Exchange-traded funds (ETFs) had an incredible year in 2017. A recent report by ETF.com indicates that ETFs gathered new assets totaling more than $450 billion for that year, in some part thanks to the strength of the U.S. equity space. In 2018, although ETFs are still among the hottest and most popular investment vehicles for investors across the country, the figures are likely to be somewhat less impressive. The report estimates that the inflows for ETFs as a group in 2018 are likely to be closer to $200 billion or so, in keeping with levels from 2014 through 2016.
All of this means that, while ETFs have had a good year by that metric, a year-to-year comparison does not look as favorable as it might have otherwise. Couple that with the fact that the S&P 500 is poised to vastly underperform its gains of roughly 20% for 2017, along with increased levels of market volatility, and 2018 is likely to be a mixed bag for ETFs.
Nonetheless, there are some funds and issuers that have managed to rise to the top of the crowded space for 2018. In particular, bond ETFs may come out of 2018 as particularly strong performers.
Bond Funds Saw Lots of Interest
Based on new money in 2018, bond funds have been among the most popular in the ETF space. Through November 2018, the iShares 1-3 Year Treasury Bond ETF (SHY) brought in about $3.5 billion in new assets. The Vanguard Short-Term Treasury Index ETF (VGSH) has garnered roughly $1.7 billion in new assets. Both of these figures dramatically outpace inflows for these funds for the entirety of 2017. SHY drew $456 million and VGSH $948 million for that year.
It makes sense that investors would turn to bond ETFs at this time. Stock volatility has prompted hesitation among many investors, and the ETF space is increasingly seen as a safer place to store assets. Furthermore, the fact that SHY and VGSH represent the two largest ETF issuers – iShares and Vanguard, respectively – ensures that they will occupy a position of prominence in the large ETF field.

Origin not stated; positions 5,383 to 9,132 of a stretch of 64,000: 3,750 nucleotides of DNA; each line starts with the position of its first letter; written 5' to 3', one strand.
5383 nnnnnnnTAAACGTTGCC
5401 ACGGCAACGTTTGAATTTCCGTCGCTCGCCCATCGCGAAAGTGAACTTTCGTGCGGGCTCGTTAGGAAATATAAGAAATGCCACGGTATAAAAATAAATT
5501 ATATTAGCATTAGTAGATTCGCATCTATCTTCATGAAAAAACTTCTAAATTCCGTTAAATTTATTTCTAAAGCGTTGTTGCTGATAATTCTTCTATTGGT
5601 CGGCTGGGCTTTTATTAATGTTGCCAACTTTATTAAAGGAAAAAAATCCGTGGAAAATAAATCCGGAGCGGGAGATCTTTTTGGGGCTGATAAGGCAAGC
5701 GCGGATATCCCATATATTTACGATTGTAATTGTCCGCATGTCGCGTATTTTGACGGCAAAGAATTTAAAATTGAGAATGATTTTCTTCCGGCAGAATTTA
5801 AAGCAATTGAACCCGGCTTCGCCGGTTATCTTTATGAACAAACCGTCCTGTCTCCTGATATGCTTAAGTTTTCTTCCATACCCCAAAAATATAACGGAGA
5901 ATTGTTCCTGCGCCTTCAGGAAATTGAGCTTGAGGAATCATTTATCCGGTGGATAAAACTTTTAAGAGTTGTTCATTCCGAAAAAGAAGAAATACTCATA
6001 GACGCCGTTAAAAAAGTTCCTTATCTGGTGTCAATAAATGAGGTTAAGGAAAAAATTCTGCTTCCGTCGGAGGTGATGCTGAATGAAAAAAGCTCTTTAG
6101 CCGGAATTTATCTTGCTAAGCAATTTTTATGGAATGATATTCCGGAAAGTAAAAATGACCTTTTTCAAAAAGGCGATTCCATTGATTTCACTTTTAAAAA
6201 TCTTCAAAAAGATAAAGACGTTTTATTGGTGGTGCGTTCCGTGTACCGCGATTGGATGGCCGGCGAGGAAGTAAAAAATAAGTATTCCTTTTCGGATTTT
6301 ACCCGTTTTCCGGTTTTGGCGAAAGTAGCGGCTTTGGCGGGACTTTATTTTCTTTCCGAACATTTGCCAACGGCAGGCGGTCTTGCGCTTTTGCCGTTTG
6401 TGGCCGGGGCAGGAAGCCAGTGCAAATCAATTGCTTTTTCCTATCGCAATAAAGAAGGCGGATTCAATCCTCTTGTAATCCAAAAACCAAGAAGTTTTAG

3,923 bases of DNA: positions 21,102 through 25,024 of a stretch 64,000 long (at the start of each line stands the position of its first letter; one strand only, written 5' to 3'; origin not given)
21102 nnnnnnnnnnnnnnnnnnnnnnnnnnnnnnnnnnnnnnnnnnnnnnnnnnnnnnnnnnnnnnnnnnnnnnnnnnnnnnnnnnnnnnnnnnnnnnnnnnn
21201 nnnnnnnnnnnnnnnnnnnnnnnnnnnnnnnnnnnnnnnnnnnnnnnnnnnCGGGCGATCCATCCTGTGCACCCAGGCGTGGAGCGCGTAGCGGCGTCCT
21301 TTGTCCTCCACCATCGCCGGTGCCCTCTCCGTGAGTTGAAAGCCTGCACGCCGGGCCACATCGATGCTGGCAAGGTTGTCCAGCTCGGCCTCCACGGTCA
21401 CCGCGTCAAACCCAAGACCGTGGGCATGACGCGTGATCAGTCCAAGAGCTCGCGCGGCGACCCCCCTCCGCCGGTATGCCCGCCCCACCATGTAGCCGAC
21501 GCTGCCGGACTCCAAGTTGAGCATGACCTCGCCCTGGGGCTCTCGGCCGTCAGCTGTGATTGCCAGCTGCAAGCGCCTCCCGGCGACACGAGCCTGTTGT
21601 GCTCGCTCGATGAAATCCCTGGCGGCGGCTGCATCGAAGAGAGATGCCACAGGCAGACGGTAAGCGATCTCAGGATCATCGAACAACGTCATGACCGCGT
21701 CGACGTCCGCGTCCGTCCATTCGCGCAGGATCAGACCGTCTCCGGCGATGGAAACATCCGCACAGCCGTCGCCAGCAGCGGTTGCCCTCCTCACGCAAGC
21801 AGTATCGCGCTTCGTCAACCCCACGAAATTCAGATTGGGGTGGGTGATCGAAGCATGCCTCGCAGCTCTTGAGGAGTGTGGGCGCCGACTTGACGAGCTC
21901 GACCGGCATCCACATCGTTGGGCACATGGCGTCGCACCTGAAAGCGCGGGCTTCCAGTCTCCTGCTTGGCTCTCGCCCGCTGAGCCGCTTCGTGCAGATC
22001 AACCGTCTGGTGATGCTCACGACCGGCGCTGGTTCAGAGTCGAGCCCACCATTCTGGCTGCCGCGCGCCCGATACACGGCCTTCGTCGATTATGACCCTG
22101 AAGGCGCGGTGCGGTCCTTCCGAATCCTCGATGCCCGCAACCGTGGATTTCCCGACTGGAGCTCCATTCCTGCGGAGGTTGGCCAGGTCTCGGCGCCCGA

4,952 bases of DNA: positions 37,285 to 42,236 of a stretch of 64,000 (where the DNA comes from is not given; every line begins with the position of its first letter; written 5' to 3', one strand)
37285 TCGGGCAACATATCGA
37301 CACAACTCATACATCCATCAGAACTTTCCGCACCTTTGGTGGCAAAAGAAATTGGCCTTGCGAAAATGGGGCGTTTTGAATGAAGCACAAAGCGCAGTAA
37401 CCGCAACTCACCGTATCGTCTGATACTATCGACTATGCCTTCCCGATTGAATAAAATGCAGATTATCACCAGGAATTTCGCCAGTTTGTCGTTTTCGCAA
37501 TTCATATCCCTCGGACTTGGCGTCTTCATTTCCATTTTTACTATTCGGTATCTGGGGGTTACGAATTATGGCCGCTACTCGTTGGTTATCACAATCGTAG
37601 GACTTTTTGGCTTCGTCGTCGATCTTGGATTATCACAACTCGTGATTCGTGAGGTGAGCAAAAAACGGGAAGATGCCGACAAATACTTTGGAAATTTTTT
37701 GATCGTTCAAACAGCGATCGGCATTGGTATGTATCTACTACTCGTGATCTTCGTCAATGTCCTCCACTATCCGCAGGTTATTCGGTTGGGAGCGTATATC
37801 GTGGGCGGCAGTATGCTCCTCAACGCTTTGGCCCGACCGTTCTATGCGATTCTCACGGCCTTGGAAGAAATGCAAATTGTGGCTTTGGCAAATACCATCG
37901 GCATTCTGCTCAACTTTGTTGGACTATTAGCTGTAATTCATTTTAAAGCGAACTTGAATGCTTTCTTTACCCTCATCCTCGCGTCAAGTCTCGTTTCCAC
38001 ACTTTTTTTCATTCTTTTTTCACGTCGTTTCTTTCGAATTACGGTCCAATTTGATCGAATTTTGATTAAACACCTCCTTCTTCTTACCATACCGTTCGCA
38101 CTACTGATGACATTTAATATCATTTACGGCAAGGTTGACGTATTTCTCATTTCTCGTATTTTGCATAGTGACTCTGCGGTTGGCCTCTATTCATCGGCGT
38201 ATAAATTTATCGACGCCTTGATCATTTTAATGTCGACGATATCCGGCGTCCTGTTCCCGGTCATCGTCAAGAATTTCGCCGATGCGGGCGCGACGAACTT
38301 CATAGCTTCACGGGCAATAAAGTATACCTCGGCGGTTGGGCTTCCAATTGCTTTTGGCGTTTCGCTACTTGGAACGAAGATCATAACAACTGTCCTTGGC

Other Leaders Remain Difficult to Assess
As we approach the last few weeks of 2018, it remains challenging to pinpoint other top performing ETFs and issuers. While iShares and Vanguard account for 73% of net inflows through the end of October of this year, about 64% above their market share, the positions below the top two are in flux. State Street enjoys 17% market share, and Invesco is at 5%, but these two issuers have each lost ground this year.
State Street saw about $8 billion in net outflows as of the time the ETF.com report was issued, perhaps as a result of poor performance in the SPDR Gold Trust (GLD) and the SPDR S&P 500 ETF Trust (SPY). Invesco saw limited inflows because of redemptions in some of its products. Charles Schwab, on the other hand, which stands as the fifth largest issuer by AUM, saw net inflows of $23.7 billion over the same period. First Trust, in sixth place, brought in about $10.7 billion at the same time.
For each of these two rising stars, bond ETFs likely played a major role in their success. Two Charles Schwab bond ETFs – the Schwab U.S. TIPS ETF (SCHP) and the Schwab Intermediate-Term U.S. Treasury ETF (SCHR) – brought in a total of $5 billion over the period in question. First Trust's Enhanced Short Maturity ETF (FTSM) saw inflows of $1.6 billion in the same period, twice those of 2017.
Regardless of which issuers end up on top for net inflows for 2018, it appears that bond ETFs will be an important factor.